There are plenty of reasons to visit the northern city of Pamplona besides the running of the bulls. Also called Iruña in Basque, this city is the former capital of the Kingdom of Navarra and locals take pride in that.
Brightly painted houses along narrow, cobblestone streets with balconies nearly close enough for people to reach across to one another.
The Local looks at some of the many ways to enjoy Pamplona outside of San Fermin.
The Gothic churches
The main cathedral of Pamplona, Santa Maria, is a Gothic temple and its construction began as far back as 1394.
But there are other churches that are even older: Both the medieval San Nicolas and San Saturnino churches having histories dating back to the 1100s.
The Museo de Navarra
Photo: Joanbanjo/Wikimedia Commons.
Another great site to visit architecturally and historically speaking, this museum is located inside a 16th-century hospital. The art museum features works that are prehistoric, Roman as well as a work by Goya.
Plus it’s super cheap at just €2 for adults, and Saturday afternoons and Sundays for free.
Pamplona has a number of beautiful green parks and gardens, old and new, like the Taconera park, dating back to the 1800s. There are a number of aging arches, statues, fountains and more adorning the gardens, as well as a small zoo with radiant peacocks.
Another lovely patch of green to discover is the Yamaguchi park, which was designed in 1997 by Japanese landscape architects and is the most modern park in the city.
But the Parque del Mundo and the Arga park are also worth a visit.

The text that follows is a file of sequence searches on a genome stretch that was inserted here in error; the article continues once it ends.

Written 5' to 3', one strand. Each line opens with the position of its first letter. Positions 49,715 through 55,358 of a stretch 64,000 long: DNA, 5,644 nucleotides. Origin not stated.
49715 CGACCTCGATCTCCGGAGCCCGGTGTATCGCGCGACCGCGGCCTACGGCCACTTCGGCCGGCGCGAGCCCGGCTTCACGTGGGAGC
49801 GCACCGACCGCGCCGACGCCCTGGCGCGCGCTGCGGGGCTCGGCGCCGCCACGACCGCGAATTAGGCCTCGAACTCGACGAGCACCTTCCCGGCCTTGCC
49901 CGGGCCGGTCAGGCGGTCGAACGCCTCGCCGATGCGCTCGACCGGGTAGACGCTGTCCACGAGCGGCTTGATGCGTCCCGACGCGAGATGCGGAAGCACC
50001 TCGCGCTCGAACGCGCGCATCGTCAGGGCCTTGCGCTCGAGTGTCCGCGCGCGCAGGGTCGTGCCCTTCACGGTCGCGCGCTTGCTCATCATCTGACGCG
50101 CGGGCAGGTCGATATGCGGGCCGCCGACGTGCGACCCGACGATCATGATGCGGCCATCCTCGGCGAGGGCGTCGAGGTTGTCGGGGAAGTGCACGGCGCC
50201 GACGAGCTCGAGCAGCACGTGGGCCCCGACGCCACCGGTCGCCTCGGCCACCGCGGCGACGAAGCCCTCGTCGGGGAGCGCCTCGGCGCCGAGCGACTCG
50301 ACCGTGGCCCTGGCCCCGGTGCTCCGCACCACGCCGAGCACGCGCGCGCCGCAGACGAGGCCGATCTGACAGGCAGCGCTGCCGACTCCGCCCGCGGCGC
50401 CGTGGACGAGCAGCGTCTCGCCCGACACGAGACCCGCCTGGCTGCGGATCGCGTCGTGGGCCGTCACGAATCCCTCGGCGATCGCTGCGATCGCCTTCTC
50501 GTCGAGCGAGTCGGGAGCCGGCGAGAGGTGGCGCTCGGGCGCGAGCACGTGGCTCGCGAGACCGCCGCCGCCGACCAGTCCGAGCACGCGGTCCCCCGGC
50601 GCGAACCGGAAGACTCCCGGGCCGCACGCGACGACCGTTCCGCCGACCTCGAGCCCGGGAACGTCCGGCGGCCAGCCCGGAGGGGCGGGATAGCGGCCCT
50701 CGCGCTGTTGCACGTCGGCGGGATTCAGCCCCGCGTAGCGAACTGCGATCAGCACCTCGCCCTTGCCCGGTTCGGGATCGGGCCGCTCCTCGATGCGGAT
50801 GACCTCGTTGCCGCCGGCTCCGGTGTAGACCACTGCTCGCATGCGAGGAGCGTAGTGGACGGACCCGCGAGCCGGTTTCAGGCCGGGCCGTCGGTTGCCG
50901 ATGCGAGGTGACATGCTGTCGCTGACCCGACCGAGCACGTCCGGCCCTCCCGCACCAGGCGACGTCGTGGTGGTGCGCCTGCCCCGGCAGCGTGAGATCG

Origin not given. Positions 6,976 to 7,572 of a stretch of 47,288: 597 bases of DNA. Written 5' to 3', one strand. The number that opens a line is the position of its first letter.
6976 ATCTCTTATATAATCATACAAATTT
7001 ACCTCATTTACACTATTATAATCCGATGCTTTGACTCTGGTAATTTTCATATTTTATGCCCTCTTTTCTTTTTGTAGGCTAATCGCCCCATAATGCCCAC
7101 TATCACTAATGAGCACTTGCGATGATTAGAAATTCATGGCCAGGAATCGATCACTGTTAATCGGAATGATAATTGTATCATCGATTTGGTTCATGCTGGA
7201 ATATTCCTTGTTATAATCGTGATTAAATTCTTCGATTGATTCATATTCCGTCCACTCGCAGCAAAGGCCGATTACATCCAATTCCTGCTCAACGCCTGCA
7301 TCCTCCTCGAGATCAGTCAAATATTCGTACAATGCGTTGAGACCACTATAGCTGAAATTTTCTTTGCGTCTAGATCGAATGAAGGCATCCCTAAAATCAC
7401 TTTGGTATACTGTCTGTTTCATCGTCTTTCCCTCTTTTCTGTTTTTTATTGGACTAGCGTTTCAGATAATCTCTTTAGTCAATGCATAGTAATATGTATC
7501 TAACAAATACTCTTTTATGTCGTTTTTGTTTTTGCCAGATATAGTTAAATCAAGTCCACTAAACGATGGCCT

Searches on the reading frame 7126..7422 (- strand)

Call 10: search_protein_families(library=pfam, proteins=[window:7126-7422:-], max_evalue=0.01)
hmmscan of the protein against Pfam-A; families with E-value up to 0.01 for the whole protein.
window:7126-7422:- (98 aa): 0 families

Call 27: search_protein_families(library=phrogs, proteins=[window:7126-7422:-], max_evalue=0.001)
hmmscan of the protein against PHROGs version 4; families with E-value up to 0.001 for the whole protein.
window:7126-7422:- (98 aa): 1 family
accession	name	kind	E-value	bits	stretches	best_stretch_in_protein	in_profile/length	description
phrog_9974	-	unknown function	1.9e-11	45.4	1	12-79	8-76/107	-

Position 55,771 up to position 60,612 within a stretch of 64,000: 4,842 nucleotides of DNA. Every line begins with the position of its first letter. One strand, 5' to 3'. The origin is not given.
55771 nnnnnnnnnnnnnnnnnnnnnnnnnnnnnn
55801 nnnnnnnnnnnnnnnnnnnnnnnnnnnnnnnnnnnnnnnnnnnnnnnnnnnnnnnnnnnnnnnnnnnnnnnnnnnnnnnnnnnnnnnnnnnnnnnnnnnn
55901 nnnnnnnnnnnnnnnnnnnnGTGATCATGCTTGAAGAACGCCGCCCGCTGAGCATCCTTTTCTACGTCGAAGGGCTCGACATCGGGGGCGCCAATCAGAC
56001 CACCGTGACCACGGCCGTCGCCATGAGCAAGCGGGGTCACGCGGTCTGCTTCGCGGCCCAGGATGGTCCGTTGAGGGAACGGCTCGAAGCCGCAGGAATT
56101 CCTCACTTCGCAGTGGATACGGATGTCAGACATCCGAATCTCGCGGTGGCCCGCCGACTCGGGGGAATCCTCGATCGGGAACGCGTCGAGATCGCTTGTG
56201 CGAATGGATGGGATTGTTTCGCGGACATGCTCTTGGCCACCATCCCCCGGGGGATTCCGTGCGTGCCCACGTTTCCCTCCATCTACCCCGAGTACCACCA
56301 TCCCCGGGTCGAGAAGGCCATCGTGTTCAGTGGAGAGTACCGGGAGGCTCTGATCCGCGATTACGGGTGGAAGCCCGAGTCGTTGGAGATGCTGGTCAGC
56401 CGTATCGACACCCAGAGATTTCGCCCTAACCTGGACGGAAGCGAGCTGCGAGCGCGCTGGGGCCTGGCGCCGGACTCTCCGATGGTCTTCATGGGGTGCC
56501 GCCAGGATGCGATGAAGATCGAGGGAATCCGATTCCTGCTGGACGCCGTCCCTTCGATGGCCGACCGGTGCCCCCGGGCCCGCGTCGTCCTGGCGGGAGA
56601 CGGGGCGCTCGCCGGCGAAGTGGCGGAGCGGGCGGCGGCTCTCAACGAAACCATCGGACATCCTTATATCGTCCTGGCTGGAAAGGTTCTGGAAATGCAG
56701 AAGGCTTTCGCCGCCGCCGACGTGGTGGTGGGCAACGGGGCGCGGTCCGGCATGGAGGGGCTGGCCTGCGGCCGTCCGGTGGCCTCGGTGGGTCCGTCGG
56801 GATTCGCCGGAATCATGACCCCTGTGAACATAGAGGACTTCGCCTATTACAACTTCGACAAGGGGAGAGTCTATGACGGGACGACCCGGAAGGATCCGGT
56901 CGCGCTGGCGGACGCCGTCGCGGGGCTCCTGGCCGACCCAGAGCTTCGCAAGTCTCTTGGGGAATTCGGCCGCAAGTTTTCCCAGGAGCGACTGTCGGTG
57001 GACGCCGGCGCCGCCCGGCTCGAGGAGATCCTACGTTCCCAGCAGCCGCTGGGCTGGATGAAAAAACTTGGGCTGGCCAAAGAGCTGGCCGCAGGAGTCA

The Ciudadela (Citadel)
This Renaissance fortification was built to protect Pamplona from attacking enemies in 1571, in particular the French.
The Citadel spans 280,000 square metres with green spaces, moats, pavilions, and much more.
And of course, you can't forget the food. Being in the north and in an area with such a strong Basque culture, you're bound to find food with names you may be unfamiliar with in the rest of the country.
When it's not crowded with wine-drunk and soaked revellers for San Fermin, the central Plaza del Castillo has a number of restaurants.
Look out for garroticos – little croissant-like pastries with chocolate inside – and try the variety of pintxos, like tapas, that restaurants will offer.
Another typical Pamplona dish is cordero en chilindrón, which is a stew of lamb, tomato and vegetables. Or if you like peppers, try pimientos del piquillo, often stuffed with meat, seafood or cheese.
The traditional sausage chistorra is another regional dish, often served with fried egg and potatoes.